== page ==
Humility does not so much consist in thinking less of ourselves as in thinking of ourselves less. We don’t become more humble by imposing a negative self-image on ourselves but by forgetting about ourselves entirely. Thus, one of the most effective remedies to pride consists in actively focusing on others and their needs. We have said that humility leads to love, but love also leads to humility. When we apply our creative energies to loving others, the ego is necessarily displaced from the centre. Attention to others crowds out our excessive attention to self.

Christian love, or charity, encourages humility in another way too. Since for the proud person “it’s all about me” and others are rivals or competitors, rejoicing in other’s successes help us become m ore humble.

Paul remarked "If one member suffers, all suffer together. If one member is honored, all rejoice together." (1 Corinthians 12: 26). Charity urges us to praise others, to lift them up and see them recognized. This spirit of communion is so characteristic of Christian charity helps us grow in true humility.

In one of her letters to her Missionaries of Charity, Mother Teresa offered a few practical tips for growing in humility that are every bit as useful to us as to her own sisters:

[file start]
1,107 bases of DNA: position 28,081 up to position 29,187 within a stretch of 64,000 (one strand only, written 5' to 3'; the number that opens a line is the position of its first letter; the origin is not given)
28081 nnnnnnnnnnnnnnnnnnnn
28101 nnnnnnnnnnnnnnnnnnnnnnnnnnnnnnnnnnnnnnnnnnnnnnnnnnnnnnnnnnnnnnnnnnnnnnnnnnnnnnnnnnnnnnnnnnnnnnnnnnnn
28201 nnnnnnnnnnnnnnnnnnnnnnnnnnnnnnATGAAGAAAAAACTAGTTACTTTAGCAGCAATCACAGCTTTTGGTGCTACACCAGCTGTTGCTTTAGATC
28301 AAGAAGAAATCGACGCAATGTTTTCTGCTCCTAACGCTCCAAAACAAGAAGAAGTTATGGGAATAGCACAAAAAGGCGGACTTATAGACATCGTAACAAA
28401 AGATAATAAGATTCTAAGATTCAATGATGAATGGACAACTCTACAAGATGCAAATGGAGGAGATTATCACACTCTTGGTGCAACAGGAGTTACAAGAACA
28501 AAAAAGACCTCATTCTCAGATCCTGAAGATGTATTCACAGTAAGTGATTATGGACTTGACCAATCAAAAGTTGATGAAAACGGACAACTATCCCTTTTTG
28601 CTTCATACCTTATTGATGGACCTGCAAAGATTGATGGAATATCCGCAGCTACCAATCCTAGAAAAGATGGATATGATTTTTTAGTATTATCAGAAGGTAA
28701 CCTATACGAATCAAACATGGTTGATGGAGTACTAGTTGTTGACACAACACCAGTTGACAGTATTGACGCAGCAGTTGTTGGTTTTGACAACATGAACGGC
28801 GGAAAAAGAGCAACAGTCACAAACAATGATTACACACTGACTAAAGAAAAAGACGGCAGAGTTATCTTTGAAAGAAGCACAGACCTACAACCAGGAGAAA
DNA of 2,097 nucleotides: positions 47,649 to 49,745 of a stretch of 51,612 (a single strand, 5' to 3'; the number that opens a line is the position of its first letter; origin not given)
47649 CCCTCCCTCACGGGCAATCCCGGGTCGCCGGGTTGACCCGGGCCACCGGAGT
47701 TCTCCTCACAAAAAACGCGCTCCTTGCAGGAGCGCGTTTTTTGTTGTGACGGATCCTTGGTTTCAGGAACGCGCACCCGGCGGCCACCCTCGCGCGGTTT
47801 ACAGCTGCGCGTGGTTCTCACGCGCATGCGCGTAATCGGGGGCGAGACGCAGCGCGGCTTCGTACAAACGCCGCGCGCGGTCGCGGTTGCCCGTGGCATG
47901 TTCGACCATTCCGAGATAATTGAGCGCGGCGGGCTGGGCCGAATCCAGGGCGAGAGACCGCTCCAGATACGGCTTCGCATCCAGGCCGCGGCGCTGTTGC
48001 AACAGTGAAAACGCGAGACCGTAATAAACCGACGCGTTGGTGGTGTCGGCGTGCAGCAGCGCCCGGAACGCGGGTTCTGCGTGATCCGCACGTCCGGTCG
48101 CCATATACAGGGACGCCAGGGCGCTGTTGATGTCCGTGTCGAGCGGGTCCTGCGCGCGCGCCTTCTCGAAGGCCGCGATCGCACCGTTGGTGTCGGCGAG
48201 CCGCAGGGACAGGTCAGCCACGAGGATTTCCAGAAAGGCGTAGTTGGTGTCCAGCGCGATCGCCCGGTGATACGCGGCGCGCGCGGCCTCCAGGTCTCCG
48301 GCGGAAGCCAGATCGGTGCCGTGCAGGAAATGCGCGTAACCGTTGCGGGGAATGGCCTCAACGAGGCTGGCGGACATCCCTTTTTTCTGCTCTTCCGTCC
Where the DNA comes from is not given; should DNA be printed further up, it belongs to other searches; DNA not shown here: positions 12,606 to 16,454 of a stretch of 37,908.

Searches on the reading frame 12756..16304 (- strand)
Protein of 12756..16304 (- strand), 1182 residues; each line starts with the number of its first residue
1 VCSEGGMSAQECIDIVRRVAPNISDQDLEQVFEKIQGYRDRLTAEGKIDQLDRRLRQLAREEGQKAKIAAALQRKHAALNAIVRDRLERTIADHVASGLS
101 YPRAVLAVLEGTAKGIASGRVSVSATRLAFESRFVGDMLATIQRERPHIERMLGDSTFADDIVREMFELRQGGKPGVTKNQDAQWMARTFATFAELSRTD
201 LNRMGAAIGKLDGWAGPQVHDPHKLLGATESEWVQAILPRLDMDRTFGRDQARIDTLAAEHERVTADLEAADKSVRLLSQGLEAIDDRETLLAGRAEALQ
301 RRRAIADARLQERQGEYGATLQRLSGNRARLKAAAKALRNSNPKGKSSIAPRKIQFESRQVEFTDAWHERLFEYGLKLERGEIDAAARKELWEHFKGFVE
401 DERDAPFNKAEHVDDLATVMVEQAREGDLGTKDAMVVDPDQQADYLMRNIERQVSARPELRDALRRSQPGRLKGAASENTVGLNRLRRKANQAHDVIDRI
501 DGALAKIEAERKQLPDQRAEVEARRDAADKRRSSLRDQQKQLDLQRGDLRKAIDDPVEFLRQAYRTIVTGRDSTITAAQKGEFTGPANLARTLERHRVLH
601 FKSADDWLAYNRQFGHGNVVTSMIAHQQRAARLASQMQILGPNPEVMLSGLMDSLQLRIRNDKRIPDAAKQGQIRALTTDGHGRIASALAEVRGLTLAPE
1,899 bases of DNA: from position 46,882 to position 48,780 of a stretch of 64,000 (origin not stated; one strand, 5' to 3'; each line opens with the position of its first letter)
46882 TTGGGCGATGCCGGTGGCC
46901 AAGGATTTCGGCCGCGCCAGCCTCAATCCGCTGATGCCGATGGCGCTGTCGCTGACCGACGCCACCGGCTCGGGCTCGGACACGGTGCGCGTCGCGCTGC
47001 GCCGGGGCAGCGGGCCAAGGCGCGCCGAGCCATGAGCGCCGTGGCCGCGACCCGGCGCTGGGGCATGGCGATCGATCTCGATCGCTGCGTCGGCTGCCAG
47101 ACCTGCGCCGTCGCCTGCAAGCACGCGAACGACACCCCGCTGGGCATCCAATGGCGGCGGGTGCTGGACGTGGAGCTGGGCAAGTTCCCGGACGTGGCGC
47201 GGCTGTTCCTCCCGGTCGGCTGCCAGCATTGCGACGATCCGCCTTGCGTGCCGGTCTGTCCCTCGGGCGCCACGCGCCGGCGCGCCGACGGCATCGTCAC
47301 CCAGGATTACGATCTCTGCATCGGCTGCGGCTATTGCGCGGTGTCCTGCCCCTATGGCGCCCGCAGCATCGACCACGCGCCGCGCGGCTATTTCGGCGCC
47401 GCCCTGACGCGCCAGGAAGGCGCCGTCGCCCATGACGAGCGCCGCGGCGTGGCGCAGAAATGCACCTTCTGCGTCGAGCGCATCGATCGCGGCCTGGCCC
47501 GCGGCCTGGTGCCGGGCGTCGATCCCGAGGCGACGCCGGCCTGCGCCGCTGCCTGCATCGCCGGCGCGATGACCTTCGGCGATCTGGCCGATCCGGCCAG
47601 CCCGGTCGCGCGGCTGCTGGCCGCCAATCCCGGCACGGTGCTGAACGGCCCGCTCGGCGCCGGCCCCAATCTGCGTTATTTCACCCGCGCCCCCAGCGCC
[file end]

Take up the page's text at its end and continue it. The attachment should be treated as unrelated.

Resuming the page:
• Speak as little as possible of oneself
  • Mind one’s own business
  • Avoid curiosity
  • Do not want to mange other people’s affairs
  • Accept contradiction and correction cheerfully
  • Pass over the mistakes of others
  • Accept blame when innocent
  • Yield to the will of others
  • Accept insults and injuries
  • Accept being slighted, forgotten and disliked
  • Be kind and gentle even under provocation
  • Do not seek to be specially loved and admired
  • Never stand on one’s own dignity
  • Yield in discussion even though one is right
  • Choose always the hardest


These suggestions can help any Christian who is seriously interested in becoming more humble. How easy to see the value of these measures, but how difficult to practise them with any consistency.

To the question "How shall I become humble?" corresponds, the immediate answer is "through the grace of God." Only the grace of God can give us a clear vision of our true condition and the awareness of the dignity that comes from humility. That is why we should desire this virtue and ask for it incessantly, convinced that with it, we shall have God and be capable of great enterprises despite our weaknesses.